A little background on Cameroon

Time to zoom out a little, and look at Cameroon’s history. As observed earlier in this diary, the Germans beat the British in colonizing Cameroon. They swiftly took on the improvement of infrastructure, including the building of a railway – the one we used, from Ngaoundere, for instance -, but their use of forced labour didn’t make them all that popular. So few Cameroonians shed a tear, when Germany was forced out after the First World War, and most of the area was ‘awarded’ (this is how things went, at the time) by the League of Nations to France, with about 20%, bordering Nigeria, to Great Britain.

The Brits ruled their mandate from Nigeria, and largely neglected it, letting lots of Nigerians in, which caused resentment under the local inhabitants. The French did nominally better, incorporated their mandate into French Equatorial Africa, and established a commodities economy, based on cocoa, palm oil and timber. But during the first discussions about independence the colonial split became an issue, should the two Cameroons join, or should the British part link up with Nigeria? A bigger issue turned out the type of country Cameroon aspired to be, which led already before independence to a brutal civil war, with France violently suppressing the increasingly violent tactics of the opposition. In the end French Cameroon became an independent nation in 1960, to which the southern half of British Cameroon was added after a referendum in 1961 – which also decided that the northern half would join Nigeria. The first president was Ahmadou Ahidjo, from the north of the country, who,  despite initial difficulties with ‘national reconciliation’ – continued fighting with unruly opponents, then managed to rule until 1982.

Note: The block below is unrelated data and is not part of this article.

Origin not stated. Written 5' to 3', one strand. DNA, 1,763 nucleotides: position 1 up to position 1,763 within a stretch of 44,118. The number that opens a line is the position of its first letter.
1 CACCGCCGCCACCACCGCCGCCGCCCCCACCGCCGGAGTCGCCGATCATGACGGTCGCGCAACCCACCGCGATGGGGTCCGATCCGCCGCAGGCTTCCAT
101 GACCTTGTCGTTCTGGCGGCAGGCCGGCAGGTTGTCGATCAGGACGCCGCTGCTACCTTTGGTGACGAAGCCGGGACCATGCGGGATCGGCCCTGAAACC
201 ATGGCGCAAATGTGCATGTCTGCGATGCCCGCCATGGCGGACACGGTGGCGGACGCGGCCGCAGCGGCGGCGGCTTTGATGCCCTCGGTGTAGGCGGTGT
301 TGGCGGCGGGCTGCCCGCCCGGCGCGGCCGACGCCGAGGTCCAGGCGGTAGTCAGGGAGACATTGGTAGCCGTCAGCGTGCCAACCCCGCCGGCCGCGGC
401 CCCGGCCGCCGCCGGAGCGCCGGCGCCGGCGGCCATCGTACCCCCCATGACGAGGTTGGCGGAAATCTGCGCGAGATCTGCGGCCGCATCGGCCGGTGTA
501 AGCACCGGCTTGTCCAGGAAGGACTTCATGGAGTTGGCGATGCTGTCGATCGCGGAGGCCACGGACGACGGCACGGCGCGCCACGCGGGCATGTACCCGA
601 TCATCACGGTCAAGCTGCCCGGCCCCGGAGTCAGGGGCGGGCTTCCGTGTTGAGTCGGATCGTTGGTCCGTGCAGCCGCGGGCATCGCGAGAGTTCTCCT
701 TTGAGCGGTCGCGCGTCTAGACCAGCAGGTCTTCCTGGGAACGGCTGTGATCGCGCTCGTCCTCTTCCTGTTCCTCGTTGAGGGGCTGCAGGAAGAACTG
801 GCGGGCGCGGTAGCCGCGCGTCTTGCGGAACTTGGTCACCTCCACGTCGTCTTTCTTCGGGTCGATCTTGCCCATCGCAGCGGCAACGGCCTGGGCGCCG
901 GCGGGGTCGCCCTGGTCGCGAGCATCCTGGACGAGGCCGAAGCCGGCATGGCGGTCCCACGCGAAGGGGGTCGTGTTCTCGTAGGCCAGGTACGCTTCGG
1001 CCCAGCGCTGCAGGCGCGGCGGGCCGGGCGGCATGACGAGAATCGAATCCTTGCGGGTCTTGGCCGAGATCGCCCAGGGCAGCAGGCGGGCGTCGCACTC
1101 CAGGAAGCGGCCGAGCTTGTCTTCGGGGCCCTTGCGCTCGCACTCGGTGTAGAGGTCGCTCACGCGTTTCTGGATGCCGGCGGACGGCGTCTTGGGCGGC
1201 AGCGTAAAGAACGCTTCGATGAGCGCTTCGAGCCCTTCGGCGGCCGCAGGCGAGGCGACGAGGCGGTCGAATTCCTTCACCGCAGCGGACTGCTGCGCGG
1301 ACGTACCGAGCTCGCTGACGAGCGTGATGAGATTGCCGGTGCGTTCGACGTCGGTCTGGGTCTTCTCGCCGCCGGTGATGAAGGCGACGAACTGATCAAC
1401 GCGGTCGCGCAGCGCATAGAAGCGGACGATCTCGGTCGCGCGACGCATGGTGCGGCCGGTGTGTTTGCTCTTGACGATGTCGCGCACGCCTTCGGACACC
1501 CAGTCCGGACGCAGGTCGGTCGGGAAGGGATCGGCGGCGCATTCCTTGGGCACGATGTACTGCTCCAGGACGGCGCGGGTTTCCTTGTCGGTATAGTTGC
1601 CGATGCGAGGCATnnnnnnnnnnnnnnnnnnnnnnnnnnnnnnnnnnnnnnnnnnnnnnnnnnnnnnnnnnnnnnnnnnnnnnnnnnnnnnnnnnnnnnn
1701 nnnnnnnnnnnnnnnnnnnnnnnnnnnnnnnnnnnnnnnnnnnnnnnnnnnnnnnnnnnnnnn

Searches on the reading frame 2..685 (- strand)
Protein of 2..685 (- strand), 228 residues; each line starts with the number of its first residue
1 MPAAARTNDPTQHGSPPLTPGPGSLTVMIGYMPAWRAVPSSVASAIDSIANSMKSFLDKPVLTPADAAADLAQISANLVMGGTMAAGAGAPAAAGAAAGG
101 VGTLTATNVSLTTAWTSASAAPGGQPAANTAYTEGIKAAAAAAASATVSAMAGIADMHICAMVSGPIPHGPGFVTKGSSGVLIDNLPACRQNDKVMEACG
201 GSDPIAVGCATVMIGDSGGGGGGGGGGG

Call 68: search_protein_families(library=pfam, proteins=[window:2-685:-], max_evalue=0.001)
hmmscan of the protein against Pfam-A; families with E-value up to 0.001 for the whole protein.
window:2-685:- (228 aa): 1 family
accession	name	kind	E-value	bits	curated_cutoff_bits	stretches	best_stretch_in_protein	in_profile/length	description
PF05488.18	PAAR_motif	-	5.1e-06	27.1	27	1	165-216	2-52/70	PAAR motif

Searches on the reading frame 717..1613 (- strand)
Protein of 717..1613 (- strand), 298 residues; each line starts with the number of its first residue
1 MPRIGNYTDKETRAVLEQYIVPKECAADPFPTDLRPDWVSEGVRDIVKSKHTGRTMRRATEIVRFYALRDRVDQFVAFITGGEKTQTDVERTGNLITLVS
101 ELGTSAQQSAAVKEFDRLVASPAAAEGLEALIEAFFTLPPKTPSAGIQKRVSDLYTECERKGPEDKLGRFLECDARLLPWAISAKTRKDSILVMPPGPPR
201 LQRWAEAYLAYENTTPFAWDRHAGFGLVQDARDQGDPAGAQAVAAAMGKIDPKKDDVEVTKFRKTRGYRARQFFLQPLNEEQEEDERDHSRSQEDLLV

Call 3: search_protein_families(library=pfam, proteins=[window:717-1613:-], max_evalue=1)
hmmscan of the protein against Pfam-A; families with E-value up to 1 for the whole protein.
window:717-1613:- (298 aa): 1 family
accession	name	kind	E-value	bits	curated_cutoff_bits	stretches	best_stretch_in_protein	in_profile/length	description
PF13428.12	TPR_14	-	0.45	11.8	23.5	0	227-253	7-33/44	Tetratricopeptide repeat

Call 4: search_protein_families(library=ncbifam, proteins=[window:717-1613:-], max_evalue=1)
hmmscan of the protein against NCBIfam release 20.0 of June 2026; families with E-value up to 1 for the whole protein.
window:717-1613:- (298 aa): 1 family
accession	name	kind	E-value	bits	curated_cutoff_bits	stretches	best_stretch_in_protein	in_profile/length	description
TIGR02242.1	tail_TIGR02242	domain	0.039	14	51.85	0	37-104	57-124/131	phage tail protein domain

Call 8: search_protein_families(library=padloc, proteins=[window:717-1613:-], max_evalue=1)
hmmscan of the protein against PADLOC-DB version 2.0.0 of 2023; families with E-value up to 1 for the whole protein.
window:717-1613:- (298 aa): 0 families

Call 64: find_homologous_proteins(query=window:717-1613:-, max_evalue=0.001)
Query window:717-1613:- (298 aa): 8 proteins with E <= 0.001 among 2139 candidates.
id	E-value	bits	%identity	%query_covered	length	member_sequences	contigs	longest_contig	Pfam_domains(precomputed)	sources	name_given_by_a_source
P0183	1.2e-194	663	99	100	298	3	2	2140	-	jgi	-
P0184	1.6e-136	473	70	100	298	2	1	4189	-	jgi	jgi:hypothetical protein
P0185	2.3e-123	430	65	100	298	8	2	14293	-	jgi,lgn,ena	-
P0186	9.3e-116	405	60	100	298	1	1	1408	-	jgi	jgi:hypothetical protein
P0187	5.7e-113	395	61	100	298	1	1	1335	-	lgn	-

When Ahidjo stepped down, voluntarily, in favour of his groomed successor, Paul Biya, Cameroon was one of the few stable countries in the region, not in the least because of oil discoveries and associated revenues in the 1970. And although Biya initially proved less popular than expected – he survived a 1984 coup, and then dealt with the fall-out in that typically African way, executing all the dissidents – he is still the president, as we speak, last elected for a seventh term in 2018. This despite introducing multi-party system – and subsequently placing seven of the ten provinces under military rule, because the opposition proved too popular -, then rigging the 1992 elections, putting opponents under house arrest, closing independent news media and torturing journalists. But, you know, despite all this Cameroon was still far more stable than surrounding countries, so remained the darling of the West, even being admitted to the Commonwealth in 1995. Also in 1995, the first calls for independence of the former British Cameroon was voiced, and although this died down for a while, renewed claims were made in 2017, and tension between Anglophone and Francophone Cameroon remains. In the meantime, a border dispute with Nigeria, over an oil-rich peninsula was fought over, and settled in Cameroons favour in 2002, although some of the residents there would have preferred to be Nigerian. Oh, and in the north of the country the conflict between Nigeria and terrorist organisation Boko Haram is spilling over into Cameroon. No lack of challenges for the president, also because every dispute is standard met with violence and human rights abuse. Recurring theme, anyone?

Yet, despite all the above, Cameroon remains one of the stabler countries in the region, and richer in terms of GDP/capita than any of the other West African countries. And as long as we stay away from the north, and from the inevitable borders, it seems to be pretty safe, too. We will see!

the president of the laqst over 40 years, Paul Biya, and his wife

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